We Have the Technology

On the Climate Emergency and the Role of Geospatial Technology

Photo by Lucy Chian on Unsplash

Time is Against Us

Up. And. To. The. Right. An interactive version of this chart is available here.

Competition vs. Collaboration at Species Scale

What a Solution Looks Like

  • Spatial (what shapes are visible?)
  • Spectral (what physical properties are parsable?)
  • Temporal (what frequency does the data update at?)
  • Dimensional (what depth do features on the surface have?)
Gettin’ there.
Typically compelling work from Dr. Asner. Borrowed from here: https://www.globalsafetynet.app/science/.
Screenshot from Impact Observatory’s site —the logo suggests this particular tool is part of the UN Biodiversity Lab effort.

A Call to (Collective) Action

  1. Design projects that encourage collaboration between potential bidders. I’m not suggesting that you should eliminate competition for the work. On the contrary — make vendors continue to earn their spot by regularly bidding new work to a shortlist of vetted firms on “Indefinite Delivery/Indefinite Quantity” (IDIQ) contracts. Refresh the list every few years. For truly massive, long-term projects the last thing you want is to grant a monopoly to a firm that will naturally drift toward building idiosyncratic and bloated software.
  2. Invest in open standards and open source tools. The Radiant Earth Foundation has consistently hired one fellow at a time to work on critical open standards like STAC and COGs. The OpenStreetMap Foundation is just now finally able to hire its first engineers to dedicate themselves full-time to OSM tooling. These are foundational technologies used by the largest multinational corporations in the world, but they’re being funded in drips and drabs by scrappy charitable groups and informal networks of volunteer software engineers. If you use open tools that are directly applicable to climate-related work, and you are weighing the choice between buying back billions in your own stock or making a few strategic acquisitions, maybe consider setting a little aside to start pulling your weight.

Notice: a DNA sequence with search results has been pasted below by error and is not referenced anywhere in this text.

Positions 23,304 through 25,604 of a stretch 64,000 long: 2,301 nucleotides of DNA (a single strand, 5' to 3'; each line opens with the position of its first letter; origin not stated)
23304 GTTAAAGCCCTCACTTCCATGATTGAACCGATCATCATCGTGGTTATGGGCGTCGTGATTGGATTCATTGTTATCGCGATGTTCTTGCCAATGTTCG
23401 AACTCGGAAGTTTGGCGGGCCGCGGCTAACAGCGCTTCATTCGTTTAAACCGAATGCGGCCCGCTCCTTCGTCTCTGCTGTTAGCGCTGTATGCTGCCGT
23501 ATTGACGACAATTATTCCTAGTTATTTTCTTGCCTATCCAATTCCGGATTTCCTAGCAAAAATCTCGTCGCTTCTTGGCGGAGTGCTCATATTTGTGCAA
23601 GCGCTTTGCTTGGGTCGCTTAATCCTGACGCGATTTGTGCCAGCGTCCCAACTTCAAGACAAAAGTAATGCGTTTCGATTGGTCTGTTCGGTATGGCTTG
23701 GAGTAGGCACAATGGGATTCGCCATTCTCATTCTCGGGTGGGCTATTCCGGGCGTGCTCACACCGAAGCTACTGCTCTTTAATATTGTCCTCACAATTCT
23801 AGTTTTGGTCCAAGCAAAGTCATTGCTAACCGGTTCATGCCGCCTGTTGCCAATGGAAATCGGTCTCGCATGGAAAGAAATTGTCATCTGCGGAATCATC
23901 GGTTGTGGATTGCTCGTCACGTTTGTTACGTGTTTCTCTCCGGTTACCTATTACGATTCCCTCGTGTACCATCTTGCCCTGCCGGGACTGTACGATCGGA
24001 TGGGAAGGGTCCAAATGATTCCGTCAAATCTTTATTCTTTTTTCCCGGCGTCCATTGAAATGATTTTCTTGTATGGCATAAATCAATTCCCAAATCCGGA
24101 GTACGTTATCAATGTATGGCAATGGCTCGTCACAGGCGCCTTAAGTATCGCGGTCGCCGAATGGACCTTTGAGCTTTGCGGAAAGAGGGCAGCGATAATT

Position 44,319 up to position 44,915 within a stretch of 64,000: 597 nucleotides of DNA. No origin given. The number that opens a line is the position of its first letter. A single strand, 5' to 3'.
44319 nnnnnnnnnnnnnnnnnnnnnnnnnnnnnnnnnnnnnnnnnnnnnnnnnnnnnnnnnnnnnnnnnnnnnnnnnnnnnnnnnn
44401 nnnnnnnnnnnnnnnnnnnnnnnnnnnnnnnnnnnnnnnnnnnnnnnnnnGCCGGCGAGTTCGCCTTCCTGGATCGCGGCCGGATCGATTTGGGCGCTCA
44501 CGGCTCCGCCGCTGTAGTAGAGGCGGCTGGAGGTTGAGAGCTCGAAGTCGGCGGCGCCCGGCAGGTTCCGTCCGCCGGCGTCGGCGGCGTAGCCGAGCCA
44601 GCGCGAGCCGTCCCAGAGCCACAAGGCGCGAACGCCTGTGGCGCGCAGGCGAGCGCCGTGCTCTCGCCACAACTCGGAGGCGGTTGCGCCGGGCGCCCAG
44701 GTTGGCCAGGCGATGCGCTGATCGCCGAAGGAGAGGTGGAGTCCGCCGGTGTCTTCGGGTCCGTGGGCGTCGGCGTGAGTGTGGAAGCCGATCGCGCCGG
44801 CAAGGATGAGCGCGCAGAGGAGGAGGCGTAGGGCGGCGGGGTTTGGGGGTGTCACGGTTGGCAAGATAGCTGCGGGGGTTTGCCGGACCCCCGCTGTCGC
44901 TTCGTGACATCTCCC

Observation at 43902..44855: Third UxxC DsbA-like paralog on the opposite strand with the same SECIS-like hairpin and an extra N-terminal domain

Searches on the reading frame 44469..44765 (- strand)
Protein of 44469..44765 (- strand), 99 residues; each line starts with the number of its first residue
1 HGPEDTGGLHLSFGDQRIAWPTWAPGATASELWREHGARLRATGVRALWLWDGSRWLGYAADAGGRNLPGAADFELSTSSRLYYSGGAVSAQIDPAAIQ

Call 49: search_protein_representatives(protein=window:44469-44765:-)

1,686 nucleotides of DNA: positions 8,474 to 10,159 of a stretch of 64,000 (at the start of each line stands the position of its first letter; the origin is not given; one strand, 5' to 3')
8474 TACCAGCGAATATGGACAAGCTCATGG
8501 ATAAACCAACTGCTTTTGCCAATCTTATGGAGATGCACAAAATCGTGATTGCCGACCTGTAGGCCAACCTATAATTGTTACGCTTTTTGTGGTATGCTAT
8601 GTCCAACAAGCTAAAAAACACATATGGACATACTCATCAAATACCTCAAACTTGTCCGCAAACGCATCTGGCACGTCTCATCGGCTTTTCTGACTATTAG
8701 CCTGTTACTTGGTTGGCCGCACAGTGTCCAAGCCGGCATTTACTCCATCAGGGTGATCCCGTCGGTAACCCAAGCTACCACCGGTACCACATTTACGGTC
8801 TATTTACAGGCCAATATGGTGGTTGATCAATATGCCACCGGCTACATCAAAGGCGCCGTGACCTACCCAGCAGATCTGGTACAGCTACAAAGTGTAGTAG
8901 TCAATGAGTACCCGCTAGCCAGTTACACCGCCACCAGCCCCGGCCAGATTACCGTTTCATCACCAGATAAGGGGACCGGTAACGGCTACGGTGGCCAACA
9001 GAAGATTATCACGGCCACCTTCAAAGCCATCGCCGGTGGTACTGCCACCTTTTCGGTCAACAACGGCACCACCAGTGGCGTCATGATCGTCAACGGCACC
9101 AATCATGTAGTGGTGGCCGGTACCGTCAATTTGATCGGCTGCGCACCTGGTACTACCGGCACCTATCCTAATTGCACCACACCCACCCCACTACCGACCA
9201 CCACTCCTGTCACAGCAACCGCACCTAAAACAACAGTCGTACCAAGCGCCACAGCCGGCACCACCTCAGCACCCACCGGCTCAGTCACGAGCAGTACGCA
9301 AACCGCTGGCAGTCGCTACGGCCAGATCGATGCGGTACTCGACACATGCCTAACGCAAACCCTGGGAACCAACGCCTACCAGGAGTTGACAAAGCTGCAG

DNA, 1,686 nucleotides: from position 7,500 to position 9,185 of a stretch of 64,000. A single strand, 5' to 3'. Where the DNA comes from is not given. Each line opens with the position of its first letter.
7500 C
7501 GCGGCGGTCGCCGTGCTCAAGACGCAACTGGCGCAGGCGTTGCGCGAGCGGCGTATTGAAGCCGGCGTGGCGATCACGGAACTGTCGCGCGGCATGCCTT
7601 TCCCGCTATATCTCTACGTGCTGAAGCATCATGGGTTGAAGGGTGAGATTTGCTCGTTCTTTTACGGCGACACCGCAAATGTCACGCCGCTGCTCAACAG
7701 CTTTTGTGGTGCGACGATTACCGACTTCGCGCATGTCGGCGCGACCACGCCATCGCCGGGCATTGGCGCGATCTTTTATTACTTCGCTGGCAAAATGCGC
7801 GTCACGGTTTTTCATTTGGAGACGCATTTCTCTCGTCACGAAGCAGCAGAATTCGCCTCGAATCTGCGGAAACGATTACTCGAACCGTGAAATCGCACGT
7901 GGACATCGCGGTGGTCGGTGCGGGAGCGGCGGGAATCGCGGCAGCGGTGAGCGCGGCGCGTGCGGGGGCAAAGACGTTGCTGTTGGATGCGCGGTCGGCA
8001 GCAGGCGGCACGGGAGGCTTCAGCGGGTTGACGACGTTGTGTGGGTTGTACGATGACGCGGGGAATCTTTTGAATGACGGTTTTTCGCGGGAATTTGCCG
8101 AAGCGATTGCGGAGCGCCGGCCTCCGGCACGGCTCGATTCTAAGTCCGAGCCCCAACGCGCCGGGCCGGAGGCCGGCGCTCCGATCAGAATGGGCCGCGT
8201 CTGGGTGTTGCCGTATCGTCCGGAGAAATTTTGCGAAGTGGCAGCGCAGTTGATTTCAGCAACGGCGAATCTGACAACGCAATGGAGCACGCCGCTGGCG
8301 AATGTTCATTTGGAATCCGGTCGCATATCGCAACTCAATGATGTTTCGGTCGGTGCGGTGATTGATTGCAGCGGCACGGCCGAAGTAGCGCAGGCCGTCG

3. Subsidize private data that has become a public good. The data that will underpin climate-focused geospatial applications will not be cheap to produce. While incredible initiatives from governmental groups like the European Space Agency and NASA have resulted in troves of valuable, global-scale data, commercial entities collecting similarly valuable data can’t afford to just give it all away for free. Choosing to partner with private sector data providers to create essential public goods is, in my view, the job of governments and intergovernmental groups. NICFI’s investment in the recent data dump from Planet is a great early example. I hope to see more of that in the coming years, especially with some of the new SAR providers.
  4. Make government work more accessible to non-traditional contractors, including unclassified DoD projects. I work for a company that does not work on technology that supports war fighting. But that doesn’t mean we won’t work with the military — in the United States, funding for disaster response, resilience and preparedness, critical infrastructure management, and even foreign aid is often concentrated in the DoD (for better or worse). You need a PhD in bureaucracy to know how to find, let alone navigate, the average military contracting process. A great example of a sane entry point for non-traditional contractors is the Defense Innovation Unit which uses a combination of tightly scoped RFPs and rapid procurement processes to make DoD projects more attractive to tech companies. More of that for non-warfighting projects, please!



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Joe Morrison

Comedic relief at Umbra. Writing about maps and the people that make them. For inquiries: jrmorrison.jrm [at] gmail [dot] com